The traditional treatment for many mental illnesses typically includes taking an assortment of medications to balance out hormone levels and stimulate the nervous system. Through the power of touch, massage has evolved into an additional treatment option for mental health conditions by reducing cortisol and adrenaline, as well as increasing serotonin and dopamine to reduce anxiety depression.

When the stress hormone cortisol was measured before and immediately after a massage, researchers from the University of Miami School of Medicine have found that the therapy lowered levels by up to 53 percent.  Industry research such as this continues to point toward massage therapy as an effective approach to positively affecting the body’s biochemistry in order to treat mental health ailments such as anxiety and depression, as well as complement traditional medical treatments.

Slow, Steady Approach Leads to Greater Results

Massage should be an amazing, wonderful experience and not something that causes stress or nervousness. However, when seeking massage for mental health issues, a client may have issues with touch, darkness or being in a small space such as a massage room. As such, it’s important for therapists to thoroughly review a client’s condition prior to the session, while clients need to be forthcoming with disclosing appropriate information as it relates to their condition and their feelings on the overall massage experience.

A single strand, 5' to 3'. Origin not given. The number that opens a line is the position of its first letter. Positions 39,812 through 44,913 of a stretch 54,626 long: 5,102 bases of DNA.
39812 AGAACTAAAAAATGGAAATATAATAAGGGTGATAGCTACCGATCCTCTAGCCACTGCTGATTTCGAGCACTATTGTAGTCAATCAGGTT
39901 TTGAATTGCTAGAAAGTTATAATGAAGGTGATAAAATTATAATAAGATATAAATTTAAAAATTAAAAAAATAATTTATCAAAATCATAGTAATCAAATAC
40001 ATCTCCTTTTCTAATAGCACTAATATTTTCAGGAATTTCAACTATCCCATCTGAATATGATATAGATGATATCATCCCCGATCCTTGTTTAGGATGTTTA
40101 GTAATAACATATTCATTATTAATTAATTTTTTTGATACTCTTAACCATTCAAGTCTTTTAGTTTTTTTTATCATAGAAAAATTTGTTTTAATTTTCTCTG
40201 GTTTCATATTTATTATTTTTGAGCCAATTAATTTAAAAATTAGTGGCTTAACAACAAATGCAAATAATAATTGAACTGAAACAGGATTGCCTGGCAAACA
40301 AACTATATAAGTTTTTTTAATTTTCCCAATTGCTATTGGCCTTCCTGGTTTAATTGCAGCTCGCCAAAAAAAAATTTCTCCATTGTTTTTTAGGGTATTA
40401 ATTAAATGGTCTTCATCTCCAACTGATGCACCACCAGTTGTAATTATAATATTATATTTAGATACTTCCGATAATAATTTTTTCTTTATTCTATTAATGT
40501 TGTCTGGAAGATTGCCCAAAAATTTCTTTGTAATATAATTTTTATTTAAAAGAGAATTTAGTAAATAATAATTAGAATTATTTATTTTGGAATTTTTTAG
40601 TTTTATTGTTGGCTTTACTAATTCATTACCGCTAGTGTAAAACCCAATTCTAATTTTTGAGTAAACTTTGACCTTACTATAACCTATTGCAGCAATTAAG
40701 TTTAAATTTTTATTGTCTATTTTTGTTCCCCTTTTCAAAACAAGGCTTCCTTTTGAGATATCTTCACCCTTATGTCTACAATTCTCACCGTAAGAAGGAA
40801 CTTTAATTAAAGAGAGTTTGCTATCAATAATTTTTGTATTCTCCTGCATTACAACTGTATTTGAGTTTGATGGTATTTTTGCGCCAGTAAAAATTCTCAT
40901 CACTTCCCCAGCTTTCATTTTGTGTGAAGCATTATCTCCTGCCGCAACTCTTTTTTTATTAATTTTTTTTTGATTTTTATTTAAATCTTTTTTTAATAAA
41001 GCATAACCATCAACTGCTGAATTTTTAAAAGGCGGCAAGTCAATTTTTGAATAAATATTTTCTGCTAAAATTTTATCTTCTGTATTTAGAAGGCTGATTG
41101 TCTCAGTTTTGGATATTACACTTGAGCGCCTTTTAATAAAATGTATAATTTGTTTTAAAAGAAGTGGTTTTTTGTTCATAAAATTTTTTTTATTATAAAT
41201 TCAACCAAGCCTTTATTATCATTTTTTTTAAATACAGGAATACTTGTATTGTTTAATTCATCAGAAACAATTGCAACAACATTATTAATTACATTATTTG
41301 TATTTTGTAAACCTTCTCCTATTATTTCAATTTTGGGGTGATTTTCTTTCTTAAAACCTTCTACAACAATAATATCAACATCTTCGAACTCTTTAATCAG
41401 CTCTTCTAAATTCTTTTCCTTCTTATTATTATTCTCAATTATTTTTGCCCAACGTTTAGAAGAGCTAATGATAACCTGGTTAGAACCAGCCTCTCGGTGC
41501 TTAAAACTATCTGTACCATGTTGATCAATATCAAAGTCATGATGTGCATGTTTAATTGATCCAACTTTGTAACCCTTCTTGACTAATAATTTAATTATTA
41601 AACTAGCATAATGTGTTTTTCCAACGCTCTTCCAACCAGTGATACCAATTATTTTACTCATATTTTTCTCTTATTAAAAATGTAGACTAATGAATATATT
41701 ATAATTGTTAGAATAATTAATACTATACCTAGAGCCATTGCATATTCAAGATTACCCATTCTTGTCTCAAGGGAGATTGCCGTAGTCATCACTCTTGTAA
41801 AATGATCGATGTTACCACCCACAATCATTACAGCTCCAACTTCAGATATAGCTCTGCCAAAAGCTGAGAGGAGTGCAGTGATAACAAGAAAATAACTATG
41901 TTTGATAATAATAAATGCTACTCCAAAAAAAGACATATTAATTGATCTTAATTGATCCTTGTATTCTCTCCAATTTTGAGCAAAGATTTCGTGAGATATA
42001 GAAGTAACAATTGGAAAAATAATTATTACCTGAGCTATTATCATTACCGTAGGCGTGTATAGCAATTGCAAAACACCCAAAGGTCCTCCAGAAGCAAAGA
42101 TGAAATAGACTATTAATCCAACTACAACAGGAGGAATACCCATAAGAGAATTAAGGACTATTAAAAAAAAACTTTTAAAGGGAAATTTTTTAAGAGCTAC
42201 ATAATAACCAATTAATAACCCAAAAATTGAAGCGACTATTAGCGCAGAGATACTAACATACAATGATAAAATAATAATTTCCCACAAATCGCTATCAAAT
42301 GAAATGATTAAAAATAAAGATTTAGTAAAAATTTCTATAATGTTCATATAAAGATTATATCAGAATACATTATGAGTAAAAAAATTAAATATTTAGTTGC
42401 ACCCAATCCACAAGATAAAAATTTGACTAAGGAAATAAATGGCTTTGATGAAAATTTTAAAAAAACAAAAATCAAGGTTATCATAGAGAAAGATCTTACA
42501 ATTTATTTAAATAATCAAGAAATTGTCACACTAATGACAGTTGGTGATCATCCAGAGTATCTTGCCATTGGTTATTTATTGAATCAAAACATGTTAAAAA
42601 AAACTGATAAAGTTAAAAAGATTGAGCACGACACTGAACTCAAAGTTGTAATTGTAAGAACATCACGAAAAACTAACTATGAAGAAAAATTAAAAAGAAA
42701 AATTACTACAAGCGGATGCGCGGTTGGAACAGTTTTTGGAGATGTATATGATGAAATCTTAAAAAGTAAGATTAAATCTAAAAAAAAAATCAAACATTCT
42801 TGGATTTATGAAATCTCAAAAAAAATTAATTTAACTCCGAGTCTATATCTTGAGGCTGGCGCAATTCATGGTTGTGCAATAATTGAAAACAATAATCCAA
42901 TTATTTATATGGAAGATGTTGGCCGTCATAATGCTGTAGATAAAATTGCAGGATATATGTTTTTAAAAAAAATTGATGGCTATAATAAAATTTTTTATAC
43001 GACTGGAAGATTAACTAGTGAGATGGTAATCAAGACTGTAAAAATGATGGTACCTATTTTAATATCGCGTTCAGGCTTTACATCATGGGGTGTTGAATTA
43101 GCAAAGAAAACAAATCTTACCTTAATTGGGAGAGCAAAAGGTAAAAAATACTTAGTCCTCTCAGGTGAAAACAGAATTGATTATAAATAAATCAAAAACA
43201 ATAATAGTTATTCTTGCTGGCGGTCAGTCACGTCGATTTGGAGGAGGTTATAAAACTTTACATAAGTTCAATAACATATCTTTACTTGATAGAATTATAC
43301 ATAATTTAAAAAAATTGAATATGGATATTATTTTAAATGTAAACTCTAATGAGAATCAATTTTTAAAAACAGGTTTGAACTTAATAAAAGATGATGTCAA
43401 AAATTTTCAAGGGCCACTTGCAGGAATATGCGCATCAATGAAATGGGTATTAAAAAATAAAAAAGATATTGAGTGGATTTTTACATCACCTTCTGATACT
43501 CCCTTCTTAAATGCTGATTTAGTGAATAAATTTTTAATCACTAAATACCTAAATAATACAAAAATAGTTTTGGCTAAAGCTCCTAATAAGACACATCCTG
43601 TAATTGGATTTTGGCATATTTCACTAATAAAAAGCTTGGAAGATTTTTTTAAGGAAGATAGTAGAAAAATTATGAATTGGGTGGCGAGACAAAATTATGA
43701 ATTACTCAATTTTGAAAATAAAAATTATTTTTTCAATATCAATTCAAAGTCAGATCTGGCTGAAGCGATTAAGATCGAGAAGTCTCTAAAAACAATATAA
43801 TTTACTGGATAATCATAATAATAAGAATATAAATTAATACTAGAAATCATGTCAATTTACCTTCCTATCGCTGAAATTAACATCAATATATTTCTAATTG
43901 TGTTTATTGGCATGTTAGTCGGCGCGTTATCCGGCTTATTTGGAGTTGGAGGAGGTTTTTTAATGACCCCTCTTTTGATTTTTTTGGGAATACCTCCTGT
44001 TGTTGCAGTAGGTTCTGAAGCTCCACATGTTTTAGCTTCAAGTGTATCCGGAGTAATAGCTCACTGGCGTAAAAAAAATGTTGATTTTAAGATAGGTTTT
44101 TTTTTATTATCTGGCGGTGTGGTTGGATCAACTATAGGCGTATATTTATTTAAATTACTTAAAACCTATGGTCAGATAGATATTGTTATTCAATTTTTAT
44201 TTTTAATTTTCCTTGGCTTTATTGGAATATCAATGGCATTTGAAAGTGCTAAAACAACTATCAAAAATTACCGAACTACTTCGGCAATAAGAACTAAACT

If there are any apprehensions about the session, it may be a good idea to start gradually with a basic Swedish massage during a 30-minute session.

“As a therapist, you want to be very aware of your clients’ conditions,” explains Geisbert. “You want to make sure they feel comfortable and that a massage isn’t going to make them nervous, cause a panic attack or create an adverse reaction. It’s important to start small and then go forward from there, especially with someone who is already nervous or stressed out.”

Identifying Need Key to Proper Treatment

Although people are more proactive today with their health and more familiar with looking into preventative and alternative treatment options, there still is a much work that needs to be done to educate the public on the benefits of massage for mental health conditions.

One of the biggest challenges of using massage to treat people with mental health ailments is encouraging clients to be comfortable with discussing their condition with their therapist. Geisbert believes that some people may feel embarrassed or ashamed to discuss their mental health as the topic can still be seen as taboo in our society and they are unsure about how massage can help. She tries to overcome this challenge by being diligent with asking questions pertaining to mental health prior to appointments with her clients so she can make sure she’s addressing all of her clients’ physical and mental needs.

“People may see asking for help as a sign of weakness.  But really it can actually make you stronger,” Geisbert says.

Massage can be a powerful tool for combatting the increasing presence of mental health conditions in our country. If you or a loved one has mental health issues such as depression and anxiety, talk to your doctors and a certified massage therapist to see how massage can fit into your overall treatment plan.